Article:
Iranian-born Keshavarzian, a Shia Muslim, was named a week later in a letter addressed to President Hamilton and other university officials as a second professor who was denied security clearance when applying to teach in Abu Dhabi, as reported by Washington Square News. The letter, signed by 10 NYU professors, called upon NYU to uphold norms of academic freedom at NYU’s Abu Dhabi campus, or at the very least to act transparently and clarify it is unable to do so. Like Bazzi, Keshavarzian suspects his rejection was due to his religious sect.

In response, NYUAD spokesperson Kate Chandler pushed back against the claim that UAE immigration policies pose academic freedom challenges for the university. “Like the UAE, the NYU Abu Dhabi community is extraordinarily diverse: it includes faculty, students and staff from well over 100 countries, representing a broad collection of faiths — including those identifying as Sh’ia, many of whom joined as recently as this semester,” Chandler told Washington Square News.

Chandler went on to request that people understand the UAE government’s right to craft its own immigration policies, even if they were not in keeping with one’s own beliefs. “While we continue to press for the free flow of scholars across our global network,” she continued, “we also recognize that, as in the U.S., it is the government that controls visa and immigration policy.”

Bazzi and Keshavarzian say that the university’s response has been insufficient. They feel as though the university is dragging its feet on meaningfully addressing the issue. The professors expressed frustration that they have yet to receive unequivocal public backing from Hamilton.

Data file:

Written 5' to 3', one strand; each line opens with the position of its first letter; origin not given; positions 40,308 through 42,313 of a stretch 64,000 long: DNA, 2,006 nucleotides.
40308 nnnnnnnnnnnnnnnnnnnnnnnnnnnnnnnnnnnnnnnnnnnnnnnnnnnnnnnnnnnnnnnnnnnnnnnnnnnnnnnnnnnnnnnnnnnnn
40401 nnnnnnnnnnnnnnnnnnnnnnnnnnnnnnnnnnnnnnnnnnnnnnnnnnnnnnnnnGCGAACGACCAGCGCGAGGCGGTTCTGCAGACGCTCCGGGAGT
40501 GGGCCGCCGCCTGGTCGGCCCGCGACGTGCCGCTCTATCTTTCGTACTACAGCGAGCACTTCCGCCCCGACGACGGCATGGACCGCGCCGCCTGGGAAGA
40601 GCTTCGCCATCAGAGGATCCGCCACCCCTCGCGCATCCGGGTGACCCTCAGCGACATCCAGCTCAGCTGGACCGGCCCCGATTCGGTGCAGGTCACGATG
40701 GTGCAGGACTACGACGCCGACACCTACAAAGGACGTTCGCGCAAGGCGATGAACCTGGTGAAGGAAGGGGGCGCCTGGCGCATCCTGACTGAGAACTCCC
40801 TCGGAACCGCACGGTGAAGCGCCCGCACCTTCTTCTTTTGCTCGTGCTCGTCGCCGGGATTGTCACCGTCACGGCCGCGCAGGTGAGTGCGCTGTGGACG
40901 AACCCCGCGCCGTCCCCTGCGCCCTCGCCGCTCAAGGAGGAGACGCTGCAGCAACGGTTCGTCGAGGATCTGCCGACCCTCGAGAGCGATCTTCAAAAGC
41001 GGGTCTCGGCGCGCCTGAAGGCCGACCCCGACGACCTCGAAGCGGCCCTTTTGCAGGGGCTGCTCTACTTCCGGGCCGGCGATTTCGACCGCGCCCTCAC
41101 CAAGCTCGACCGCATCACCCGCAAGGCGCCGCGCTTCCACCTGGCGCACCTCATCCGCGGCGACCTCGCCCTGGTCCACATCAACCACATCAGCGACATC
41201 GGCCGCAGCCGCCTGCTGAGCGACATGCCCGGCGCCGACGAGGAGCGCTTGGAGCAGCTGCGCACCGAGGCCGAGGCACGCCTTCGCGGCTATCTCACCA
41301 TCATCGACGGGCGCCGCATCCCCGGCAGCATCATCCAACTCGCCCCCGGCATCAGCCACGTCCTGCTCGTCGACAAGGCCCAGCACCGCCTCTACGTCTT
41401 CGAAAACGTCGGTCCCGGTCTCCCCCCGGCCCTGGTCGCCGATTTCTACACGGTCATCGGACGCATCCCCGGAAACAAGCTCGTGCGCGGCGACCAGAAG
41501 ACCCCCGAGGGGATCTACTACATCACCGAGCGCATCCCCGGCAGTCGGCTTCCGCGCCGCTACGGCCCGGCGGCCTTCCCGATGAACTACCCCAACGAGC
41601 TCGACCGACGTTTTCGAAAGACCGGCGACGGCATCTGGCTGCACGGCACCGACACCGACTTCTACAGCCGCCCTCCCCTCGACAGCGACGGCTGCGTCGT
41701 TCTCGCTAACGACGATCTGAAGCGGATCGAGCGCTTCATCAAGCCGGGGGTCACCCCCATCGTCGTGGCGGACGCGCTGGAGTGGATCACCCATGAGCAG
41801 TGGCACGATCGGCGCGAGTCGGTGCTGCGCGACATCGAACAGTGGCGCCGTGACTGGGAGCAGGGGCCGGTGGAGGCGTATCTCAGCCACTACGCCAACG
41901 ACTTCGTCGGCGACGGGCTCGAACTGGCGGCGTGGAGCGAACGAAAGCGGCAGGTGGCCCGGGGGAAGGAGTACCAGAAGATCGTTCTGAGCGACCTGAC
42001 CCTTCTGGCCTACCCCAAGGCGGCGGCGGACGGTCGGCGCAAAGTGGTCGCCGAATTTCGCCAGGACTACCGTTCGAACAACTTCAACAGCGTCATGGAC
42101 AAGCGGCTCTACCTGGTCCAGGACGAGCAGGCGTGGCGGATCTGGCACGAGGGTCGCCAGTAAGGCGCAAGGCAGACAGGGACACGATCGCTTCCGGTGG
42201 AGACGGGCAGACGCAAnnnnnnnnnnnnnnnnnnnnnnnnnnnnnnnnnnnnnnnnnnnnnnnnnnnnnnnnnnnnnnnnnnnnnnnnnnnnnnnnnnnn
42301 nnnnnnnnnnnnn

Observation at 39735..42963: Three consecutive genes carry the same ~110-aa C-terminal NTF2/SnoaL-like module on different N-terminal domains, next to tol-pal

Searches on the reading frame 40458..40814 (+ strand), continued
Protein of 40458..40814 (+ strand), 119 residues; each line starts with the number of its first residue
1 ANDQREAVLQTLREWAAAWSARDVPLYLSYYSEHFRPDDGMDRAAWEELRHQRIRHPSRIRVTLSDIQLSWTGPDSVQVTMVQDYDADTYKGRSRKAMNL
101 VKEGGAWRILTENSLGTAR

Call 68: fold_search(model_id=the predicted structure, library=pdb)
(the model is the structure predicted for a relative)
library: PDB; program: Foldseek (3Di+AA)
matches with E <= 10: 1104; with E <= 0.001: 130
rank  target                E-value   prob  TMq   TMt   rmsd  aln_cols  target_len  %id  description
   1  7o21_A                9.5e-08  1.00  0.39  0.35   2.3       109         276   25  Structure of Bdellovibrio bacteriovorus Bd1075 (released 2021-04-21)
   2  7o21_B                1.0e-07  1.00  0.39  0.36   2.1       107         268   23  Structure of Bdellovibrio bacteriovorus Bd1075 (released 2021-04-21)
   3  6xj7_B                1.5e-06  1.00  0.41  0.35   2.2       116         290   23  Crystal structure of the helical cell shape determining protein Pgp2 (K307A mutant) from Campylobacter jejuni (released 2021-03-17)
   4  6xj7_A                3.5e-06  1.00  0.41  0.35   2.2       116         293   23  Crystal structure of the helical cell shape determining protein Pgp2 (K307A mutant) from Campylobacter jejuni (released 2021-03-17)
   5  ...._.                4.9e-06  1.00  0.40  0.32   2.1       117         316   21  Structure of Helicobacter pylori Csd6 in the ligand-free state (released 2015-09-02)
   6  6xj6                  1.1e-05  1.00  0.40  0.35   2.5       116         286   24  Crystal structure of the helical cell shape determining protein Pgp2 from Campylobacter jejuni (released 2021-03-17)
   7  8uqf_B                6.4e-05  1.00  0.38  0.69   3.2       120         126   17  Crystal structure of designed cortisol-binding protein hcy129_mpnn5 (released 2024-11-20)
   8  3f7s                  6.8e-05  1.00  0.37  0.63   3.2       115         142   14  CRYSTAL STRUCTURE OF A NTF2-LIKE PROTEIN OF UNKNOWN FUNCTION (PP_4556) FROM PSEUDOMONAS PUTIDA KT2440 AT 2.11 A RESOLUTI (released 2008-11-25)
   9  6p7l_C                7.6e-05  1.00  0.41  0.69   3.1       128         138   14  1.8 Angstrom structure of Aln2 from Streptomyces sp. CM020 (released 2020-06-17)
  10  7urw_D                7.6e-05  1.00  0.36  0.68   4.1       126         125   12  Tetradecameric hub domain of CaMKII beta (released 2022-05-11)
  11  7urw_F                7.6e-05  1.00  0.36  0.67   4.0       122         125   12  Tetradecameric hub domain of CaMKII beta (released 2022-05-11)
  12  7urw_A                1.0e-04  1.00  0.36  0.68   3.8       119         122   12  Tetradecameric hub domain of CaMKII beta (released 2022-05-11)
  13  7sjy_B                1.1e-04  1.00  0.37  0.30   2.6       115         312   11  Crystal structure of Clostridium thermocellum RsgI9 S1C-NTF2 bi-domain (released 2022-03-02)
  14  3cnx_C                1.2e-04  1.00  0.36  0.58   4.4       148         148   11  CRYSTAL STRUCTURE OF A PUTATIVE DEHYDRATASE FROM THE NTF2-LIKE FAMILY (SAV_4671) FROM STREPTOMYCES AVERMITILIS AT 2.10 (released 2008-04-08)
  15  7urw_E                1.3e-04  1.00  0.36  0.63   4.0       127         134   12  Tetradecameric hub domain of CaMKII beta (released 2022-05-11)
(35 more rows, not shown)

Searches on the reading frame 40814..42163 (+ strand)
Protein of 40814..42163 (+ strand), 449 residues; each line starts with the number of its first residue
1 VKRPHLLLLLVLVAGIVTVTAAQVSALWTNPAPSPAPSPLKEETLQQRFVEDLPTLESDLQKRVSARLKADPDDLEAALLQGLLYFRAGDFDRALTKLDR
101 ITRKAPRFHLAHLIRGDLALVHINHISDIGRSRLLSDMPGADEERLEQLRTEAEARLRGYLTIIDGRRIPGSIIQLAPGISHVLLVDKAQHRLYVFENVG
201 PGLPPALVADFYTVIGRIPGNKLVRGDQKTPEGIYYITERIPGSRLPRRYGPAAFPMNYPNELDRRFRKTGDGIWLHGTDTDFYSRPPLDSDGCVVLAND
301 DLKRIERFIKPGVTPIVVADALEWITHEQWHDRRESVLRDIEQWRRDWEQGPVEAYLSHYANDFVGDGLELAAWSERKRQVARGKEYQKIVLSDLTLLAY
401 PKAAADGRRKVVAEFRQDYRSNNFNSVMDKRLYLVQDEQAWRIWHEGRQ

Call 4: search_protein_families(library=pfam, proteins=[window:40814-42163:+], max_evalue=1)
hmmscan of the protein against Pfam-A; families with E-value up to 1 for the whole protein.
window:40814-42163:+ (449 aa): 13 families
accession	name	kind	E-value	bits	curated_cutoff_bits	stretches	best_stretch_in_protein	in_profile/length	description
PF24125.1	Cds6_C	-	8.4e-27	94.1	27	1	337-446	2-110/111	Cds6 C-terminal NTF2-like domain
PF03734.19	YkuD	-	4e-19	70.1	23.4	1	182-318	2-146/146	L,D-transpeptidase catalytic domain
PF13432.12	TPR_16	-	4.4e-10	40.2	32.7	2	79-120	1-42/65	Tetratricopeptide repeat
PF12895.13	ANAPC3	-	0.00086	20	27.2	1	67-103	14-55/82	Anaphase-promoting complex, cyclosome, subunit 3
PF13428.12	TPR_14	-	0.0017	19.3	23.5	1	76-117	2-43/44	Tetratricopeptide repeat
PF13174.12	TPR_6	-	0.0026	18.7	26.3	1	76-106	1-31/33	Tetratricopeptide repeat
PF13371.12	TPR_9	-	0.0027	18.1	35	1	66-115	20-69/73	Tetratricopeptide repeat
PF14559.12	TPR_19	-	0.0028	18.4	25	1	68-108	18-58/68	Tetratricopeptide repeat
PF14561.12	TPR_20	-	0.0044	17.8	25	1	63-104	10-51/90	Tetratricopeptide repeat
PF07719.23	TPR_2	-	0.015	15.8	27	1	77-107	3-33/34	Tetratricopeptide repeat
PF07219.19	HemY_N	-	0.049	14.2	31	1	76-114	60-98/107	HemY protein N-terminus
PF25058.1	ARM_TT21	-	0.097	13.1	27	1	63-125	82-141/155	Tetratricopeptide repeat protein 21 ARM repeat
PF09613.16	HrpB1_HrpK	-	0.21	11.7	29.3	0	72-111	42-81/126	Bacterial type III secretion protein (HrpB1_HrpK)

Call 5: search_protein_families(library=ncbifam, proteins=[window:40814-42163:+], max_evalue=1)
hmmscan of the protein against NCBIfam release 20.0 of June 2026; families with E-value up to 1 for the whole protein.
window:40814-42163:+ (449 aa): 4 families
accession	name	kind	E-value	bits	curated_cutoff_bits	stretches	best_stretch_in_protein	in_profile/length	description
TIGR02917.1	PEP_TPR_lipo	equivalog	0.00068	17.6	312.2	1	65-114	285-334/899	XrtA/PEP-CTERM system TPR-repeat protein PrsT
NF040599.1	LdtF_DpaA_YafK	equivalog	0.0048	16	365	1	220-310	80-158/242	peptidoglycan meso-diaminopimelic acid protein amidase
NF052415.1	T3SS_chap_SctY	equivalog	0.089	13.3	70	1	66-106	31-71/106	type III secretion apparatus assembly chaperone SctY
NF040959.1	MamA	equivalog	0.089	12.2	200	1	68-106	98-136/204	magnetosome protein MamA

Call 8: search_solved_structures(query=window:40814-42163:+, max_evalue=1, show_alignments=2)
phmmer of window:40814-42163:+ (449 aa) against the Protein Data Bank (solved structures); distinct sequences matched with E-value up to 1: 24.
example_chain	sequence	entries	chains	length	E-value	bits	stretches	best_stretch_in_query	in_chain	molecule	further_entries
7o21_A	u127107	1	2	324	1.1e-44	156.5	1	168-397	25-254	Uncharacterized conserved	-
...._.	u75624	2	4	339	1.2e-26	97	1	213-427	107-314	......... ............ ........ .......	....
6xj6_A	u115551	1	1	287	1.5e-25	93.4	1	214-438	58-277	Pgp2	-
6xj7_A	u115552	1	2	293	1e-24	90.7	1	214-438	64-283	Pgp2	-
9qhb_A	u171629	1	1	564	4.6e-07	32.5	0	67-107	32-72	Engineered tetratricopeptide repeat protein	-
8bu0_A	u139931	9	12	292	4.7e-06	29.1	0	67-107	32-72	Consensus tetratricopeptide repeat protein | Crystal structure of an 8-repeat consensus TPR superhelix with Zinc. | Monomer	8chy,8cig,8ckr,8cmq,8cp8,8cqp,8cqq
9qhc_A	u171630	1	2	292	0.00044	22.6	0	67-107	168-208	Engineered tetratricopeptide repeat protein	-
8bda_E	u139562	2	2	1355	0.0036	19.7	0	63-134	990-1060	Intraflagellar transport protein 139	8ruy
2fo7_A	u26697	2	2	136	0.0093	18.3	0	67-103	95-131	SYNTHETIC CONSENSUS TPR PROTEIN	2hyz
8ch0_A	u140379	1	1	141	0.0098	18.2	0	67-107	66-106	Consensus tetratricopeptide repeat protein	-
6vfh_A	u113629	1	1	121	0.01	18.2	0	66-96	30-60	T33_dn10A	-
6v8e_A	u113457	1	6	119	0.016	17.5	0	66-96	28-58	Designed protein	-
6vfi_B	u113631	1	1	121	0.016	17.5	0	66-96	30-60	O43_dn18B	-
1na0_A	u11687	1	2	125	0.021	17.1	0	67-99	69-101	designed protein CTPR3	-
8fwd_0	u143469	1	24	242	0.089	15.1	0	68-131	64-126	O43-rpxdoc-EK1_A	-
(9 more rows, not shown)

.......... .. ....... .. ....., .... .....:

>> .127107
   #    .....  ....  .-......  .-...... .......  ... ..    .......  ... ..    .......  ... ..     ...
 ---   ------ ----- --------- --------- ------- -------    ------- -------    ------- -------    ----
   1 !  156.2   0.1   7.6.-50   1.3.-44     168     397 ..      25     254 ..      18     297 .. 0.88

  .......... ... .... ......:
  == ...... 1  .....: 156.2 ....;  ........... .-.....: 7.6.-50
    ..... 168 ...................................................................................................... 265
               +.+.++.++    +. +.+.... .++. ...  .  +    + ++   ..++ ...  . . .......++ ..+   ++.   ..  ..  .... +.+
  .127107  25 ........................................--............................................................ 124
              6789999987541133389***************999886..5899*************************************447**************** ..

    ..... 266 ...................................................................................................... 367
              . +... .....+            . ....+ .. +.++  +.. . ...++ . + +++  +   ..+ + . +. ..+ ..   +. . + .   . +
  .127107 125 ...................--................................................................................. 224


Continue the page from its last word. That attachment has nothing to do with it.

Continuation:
“We would like to see a public statement from the administration condemning this policy and our denials,” said Bazzi on a call with NYU Local Monday evening. “We would like to see the administration take steps to see these denials reversed and make sure there is movement of people and ideas across the campuses that they claim to aspire to.”

In an interview, Keshavarzian indicated he too would like to see a more forceful response from the university.  

“What they haven’t done is to come out and publicly support the faculty that have been denied entry [and] have been even accused of being some sort of security threat,” Keshavarzian said on Monday. “I’d like to see a statement made by the NYU administration supporting the faculty at least, and ideally, condemning the UAE’s policy of rejecting faculty and students.”

He also noted that NYU seems to be applying different standards to the UAE and U.S when it comes to responding to occasions in which students and faculty face obstacles due to immigration policies. “This is particularly striking because in the past year year and a half, Andy Hamilton and various members of the NYU leadership, have issued very strong statements, and I support this, against Donald Trump’s policies [of] the weakening of DACA and the other policies that the U.S government has issued,” Keshavarzian said. “So the silence in the UAE case is quite noteworthy and unfortunate.”